April 6th, 2012
With the release of the new Nikon D800 and the Canon 5D Mark III, both amateur and professional photographers have new tools at their disposal. Questions abound: Which camera is better? Should I upgrade? What will it let me do? Should I go pure-video like a Canon C300 or a Sony NEX-FS700?
I am appreciative of the Canon 5D Mark II; I own two, and these compact DSLR’s have allowed me to shoot more video for my clients and for my personal projects. I’m enjoying the medium and how the combination of video, audio, and stills gives me more tools for storytelling, in spite of the increased complexity and greater workload. Will I upgrade? In due time, when it makes financial sense and there’s a need. For me, my main concerns are better ergonomics, audio capture, rolling shutter and moire.
The thing is, it’s just gear, and without story you’ve got nothing.
Still, you might enjoy this crass, but technical, comparison of the D800 and the Mark III.
Last week I taught a storytelling workshop for Washington STEM, standing for Science, Technology, Engineering and Math. They were a pretty technical bunch of teachers who’d received grants to explore new curricula and now are tasked with telling stories about their successes. Working with these educators, teasing out the stories they are living, was incredibly rewarding and inspiring. Everyone has a story; helping them discover it simply beautiful.
Their equipment isn’t the most high-end; some older flip cameras, Canon Powershot Elph cameras, Zoom H4n audio recorders, and wired lavalier microphones. They could be equipped with the latest HDSLR’s, but without the exploration of story, they would simply have a tool.
This piece, for Sky News, was mostly shot on an $800 dollar camera. Videographer Andy Portch gives a technical blow-by-blow review on the DLSR News Shooter blog, where he states in his summary:
“The DSLR revolution has not opened mainstream programme making to the masses. I’m not sure it ever will. Programme making is a craft and skill like any other…Composition is crucial no matter what camera you use.”
He also gives you some back story to the challenges faced in reporting the story. It’s worth a read.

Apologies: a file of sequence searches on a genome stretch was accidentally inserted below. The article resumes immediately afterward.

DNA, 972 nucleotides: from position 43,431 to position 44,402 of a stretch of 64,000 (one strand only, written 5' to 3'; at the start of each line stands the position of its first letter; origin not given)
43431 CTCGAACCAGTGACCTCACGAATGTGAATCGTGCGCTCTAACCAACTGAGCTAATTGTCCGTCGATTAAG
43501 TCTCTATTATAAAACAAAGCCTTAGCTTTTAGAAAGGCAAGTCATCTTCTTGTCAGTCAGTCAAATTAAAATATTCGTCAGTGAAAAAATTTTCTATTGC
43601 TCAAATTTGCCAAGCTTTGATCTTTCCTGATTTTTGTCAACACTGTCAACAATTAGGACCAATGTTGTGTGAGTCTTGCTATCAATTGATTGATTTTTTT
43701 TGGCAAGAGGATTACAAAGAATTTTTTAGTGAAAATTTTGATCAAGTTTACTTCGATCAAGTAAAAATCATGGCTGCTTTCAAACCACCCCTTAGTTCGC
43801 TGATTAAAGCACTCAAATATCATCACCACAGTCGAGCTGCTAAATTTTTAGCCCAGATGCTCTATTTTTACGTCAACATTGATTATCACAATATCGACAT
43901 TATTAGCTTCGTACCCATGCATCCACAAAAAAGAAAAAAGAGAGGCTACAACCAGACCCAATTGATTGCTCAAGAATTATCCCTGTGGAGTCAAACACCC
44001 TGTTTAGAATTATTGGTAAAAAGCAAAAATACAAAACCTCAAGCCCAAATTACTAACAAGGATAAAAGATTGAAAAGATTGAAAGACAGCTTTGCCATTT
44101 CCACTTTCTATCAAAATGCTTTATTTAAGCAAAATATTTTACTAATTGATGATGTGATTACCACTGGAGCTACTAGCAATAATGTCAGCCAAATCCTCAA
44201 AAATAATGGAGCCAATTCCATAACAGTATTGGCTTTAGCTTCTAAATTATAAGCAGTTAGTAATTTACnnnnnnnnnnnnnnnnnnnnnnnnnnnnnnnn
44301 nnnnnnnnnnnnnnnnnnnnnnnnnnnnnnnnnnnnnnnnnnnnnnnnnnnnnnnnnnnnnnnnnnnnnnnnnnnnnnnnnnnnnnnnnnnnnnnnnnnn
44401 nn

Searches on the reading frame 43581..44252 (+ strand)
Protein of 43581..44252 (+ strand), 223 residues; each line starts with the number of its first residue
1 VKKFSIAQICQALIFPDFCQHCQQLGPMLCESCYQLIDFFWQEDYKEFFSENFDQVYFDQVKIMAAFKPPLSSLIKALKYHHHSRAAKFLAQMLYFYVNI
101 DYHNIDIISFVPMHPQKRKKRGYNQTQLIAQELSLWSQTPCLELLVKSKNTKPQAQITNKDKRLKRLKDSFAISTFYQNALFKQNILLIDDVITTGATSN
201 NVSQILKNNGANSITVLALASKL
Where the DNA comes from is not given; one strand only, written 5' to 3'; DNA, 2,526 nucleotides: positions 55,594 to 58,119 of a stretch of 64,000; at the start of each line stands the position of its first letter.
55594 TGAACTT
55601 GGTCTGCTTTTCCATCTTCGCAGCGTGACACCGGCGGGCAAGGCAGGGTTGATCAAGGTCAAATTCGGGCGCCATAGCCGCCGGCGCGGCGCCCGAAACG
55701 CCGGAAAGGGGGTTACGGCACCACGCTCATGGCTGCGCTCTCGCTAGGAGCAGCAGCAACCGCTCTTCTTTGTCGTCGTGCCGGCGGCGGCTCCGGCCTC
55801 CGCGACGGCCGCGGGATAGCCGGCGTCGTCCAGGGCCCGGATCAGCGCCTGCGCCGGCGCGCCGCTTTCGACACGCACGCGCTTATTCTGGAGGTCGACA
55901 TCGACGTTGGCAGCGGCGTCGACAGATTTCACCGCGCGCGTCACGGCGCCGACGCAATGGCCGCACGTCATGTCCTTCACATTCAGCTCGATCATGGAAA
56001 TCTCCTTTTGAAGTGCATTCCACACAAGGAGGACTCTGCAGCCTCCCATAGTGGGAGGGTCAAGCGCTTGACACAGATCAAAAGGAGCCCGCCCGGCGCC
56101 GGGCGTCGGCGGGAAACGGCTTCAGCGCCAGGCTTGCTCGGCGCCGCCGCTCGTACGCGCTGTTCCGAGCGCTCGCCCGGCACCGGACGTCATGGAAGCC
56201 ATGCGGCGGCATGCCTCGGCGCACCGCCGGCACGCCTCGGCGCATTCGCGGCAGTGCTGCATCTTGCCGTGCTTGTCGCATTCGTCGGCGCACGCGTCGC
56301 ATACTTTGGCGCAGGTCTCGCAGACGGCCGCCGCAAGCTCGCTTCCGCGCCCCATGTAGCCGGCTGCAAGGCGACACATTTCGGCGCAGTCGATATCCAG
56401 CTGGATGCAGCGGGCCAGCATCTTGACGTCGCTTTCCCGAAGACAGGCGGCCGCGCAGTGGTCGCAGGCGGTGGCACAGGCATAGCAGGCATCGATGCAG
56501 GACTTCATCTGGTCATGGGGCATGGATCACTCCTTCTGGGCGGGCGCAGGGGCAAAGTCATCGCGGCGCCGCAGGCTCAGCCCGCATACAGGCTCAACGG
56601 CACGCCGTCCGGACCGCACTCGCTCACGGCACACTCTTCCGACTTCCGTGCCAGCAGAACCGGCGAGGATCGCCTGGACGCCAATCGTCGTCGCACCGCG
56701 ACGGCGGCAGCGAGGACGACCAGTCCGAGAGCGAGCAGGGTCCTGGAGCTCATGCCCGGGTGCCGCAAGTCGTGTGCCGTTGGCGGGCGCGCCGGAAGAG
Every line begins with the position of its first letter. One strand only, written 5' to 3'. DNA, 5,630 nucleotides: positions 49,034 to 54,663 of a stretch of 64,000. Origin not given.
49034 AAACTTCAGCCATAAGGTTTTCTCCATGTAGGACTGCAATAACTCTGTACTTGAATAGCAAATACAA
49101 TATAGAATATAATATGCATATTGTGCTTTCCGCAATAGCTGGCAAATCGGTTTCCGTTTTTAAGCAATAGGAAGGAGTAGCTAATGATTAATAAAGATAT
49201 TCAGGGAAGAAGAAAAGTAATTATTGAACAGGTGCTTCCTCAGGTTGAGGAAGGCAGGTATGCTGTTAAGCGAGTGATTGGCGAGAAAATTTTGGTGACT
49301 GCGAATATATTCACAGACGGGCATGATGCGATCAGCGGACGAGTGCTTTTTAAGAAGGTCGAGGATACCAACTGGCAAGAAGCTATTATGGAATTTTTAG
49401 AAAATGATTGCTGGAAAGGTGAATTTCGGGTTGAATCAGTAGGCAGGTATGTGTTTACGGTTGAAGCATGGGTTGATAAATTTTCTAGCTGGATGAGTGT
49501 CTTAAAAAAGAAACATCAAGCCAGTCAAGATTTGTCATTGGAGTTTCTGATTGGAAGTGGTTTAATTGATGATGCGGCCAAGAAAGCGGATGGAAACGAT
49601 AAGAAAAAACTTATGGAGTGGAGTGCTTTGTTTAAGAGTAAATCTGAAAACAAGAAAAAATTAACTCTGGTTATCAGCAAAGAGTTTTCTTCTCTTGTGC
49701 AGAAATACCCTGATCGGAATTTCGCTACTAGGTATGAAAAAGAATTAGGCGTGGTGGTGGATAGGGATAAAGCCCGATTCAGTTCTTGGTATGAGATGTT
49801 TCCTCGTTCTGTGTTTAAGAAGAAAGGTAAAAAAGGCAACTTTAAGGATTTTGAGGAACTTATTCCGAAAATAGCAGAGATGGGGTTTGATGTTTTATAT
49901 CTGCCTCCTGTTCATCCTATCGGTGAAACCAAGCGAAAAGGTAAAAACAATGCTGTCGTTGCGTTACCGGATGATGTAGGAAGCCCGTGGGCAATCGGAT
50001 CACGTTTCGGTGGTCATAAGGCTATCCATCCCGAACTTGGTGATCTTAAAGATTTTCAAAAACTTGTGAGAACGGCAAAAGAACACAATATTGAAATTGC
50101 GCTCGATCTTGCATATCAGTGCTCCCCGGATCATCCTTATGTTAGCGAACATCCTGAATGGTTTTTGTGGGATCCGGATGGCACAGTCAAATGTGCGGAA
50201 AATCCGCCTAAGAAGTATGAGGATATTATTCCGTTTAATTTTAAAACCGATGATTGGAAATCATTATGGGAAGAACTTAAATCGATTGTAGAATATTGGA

“No lights, no tripod and no mucking about. That’s how we continued our coverage of the growing Tibetan unrest in Western China. Please be aware that our story ‘Nun self-immolation’ includes footage given to us of a protesting Tibetan nun setting herself on fire. The rest of the story is shot entirely with my Panasonic GH2 camera.”
Before you go out and buy a GH2, consider this piece by an undercover Al Jezeera reporter working in Syria. It was shot on a mobile phone, like a lot of the content coming out of Syria and from the Arab Spring in general.
“Given the circumstances the reporter is covering as well, a polished, glossy video simply would not make sense. In fact, it might take away from the understanding the documentary is trying to convey.
However, one thing that distinguishes this iPhone documentary from other mobile-captured footage on Syria is editing.”
Al Jazeera’s compression of the video is blocky, the video itself is shaky, and you’ll find that a lot of footage is reused throughout the 20 minute piece. However, at this point we’re used to seeing cell phone video in our Facebook and YouTube feeds. It’s the intimacy of some of the footage, the emphasis on song as story, and the context the journalist provides through narration (which, generally, I don’t like) that gives this story strength.
Cameras are just tools, but the skill of a good storyteller can take you anywhere in the world, even to the heart of a civil uprising.
“I can’t tell you my name. I’ve spent many months secretly in Syria for Al Jazeera,” begins the reporter. “I cannot show my face and my voice is disguised to conceal my identity, because I don’t want to endanger my contacts in Syria.”
Al Jazeera continues:
“With Al Jazeera cameras banned inside Syria, it was too difficult and dangerous to openly use a video camera, but he was able to use his mobile phone. With its tiny camera, filming secretly on street corners, through car windows and behind closed doors, he was able to gather images that reveal ordinary people showing extraordinary courage.”
(sorry, I could only find a flash embed)
On the lighter side, you can always get a prescription for Fauxtographor.
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